Alt.religion.scientology Week in Review
Volume 3, Issue
by Rod Keller
Alt.religion.scientology Week in Review summarizes the most significant postings from the Usenet group Alt.religion.scientology for the preceding week for the benefit of those who can't follow the group as closely as they'd like. Out of thousands of postings, I attempt to include news of significant events, new affidavits, court rulings, new contributors, whatever. I hope you find it useful. Like many readers of a.r.s, I have a kill file. So please take into consideration that I may not have seen some of the most significant postings.
The articles in A.r.s Week in Review are brief summaries of articles posted to the newsgroup. They include message IDs for the original articles, and many have a URL to get more information. You may be able to find the original article, depending on how long your site stores articles in the newsgroup before expiring them.
Free A.r.s Week in Review subscriptions are available, just email me at
The Pinellas Suncoast Transit Authority voted to disallow non-commercial
advertisements on the sides of buses this week. The move is a response to
ads protesting Scientology being run during the December protests in
Clearwater, Florida. From the St. Petersburg Times:
"Pinellas County's transit agency has decided its buses will not be a 'public forum' for advertisers. The agency's board voted unanimously Wednesday to allow bus ads that propose only 'a commercial transaction.' The decision means that public service messages traditionally bought by such groups as the Salvation Army and the United Way no longer will be allowed.
"Opponents of the measure called it a violation of the First Amendment and said they probably will challenge it in court. The decision came after the agency found itself caught in cross-fire between the Church of Scientology and a group of church critics who bought anti-Scientology bus ads one weekend in early December."
The Deseret News published an article on Scientology celebrity Chick Corea
"He attributes a large part of his musical success to L. Ron Hubbard: The pianist embraced Hubbard's Scientology philosophy/religion back in 1968, long before celebrities such as Tom Cruise and John Travolta did -- before it became, for lack of a better word, trendy. 'It's inspirational,' he said. 'It's all about unlocking creativity. It's a way to develop one's own causation in life.'"
MSNBC reports that Jenna Elfman credits her husband, Bodhi, with
introducing her to Scientology, and with getting her off drugs.
"Add Jenna Elfman's name to the long list of vocal celebrity Scientology supporters. In an interview that appears in the next issue of Mirabella, the hot, Golden Globe-winning star of 'Dharma and Greg' defends the controversial religion, whose members include John Travolta, Tom Cruise and Kirstie Alley. In it she discusses smoking pot and doing dancing gigs before she was introduced to Scientology by her husband, Bodhi, an actor and writer. Now, when she's down, she goes to the E-meter, a device used by Scientologists for 'auditing' someone's mental state - but which some critics say is merely a lie detector. 'You know how your head feels heavy when you're having a problem?' she tells the magazine. 'It's actually mass that you can weigh. It's compressed mental energy. And the E-meter sees changes in that.'"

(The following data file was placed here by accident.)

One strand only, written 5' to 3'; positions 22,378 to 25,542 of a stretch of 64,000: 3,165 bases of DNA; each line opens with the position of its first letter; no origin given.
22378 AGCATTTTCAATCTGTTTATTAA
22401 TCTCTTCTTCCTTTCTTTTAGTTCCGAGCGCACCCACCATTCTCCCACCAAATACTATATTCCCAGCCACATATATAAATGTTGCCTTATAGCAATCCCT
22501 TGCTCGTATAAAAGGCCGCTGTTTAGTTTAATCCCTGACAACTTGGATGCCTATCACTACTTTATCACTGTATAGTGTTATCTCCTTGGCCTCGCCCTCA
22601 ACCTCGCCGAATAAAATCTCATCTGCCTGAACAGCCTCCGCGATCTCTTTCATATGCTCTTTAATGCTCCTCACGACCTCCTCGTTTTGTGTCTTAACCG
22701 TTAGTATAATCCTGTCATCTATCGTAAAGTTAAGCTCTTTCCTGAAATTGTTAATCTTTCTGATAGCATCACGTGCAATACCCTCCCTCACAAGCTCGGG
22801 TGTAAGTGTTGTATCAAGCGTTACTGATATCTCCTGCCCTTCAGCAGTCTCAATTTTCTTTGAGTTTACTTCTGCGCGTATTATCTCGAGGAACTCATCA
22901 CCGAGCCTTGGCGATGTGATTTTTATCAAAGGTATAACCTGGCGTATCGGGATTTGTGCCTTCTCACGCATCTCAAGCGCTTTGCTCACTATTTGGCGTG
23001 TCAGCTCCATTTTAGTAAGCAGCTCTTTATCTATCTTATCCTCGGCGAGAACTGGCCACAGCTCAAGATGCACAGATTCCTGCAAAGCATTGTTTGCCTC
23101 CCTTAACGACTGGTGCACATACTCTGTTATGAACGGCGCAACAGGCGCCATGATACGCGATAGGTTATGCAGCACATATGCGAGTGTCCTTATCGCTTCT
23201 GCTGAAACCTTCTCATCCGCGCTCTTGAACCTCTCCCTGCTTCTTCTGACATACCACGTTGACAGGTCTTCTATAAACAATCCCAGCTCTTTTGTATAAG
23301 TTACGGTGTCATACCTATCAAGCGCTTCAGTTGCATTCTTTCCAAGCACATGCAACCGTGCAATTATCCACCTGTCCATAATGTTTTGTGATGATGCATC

Hamburger Morgenpost reported this week that Scientology advertising in
Hamburg is not following permit procedures.
"Scientology is once again making a nuisance of itself in Hamburg; the US sect puts their advertising bus in public parking areas without a permit and distributes flyers on the sidewalks entitled, 'The Truth.' This past Saturday the sect adherents stood outside the Alster shopping center on Heegbarg. 'That is a commercial use of public space and requires a permit,' said Michael Naefken, Director of the Alstertal district office. 'However, a permit was not present. We would not have issued it.' The large bus has also been parked on Jungfernstieg. Again, it was on Saturday, since this is the day when there is the least chance of being caught by a district inspector. 'We know that there have been violations in the past,' said Gertold Roch, spokesman for the district. Scientology has recently applied for a permit to put its bus on display in the city."
Tages-Anzeiger reports that protests from renters and neighbors have succeeded, and Scientology will not get a lease for new offices in Albisrieden.
"The sect-like organization is looking for space for a new center and had been negotiating with the two owners of the real estate at 226 Albisrieder Street. The other renters protested and threatened to leave. The woman who runs the 'Da Anna' pizzeria was worried that her income might dry up. Additionally, neighboring residents and business people in the quarter were concerned. Scientology tried to turn the mood of the quarter's residents around with goodwill campaigns.
"In vain. Both lessors decided not to rent the approximately 1,500 square meters of office space to the Scientologists. The decision could not have been easy for them, since the spaces have been vacant for years. However, they did not wish to state the reason for their refusal. They are worried that that would be pouring gasoline on the fire.
"Time is getting short for Scientology. The organization has until the end of April before it has to leave the large center at 141 Badener Street. It is not only looking for a center where it can give its courses, but also space for mini-centers in the central city which could mainly serve its missionary activity."
Stuttgarten Nachrichten published an article on German filmmaker Peter Reichelt and his recently aired documentary on Scientology's Gold Base in Hemet, California.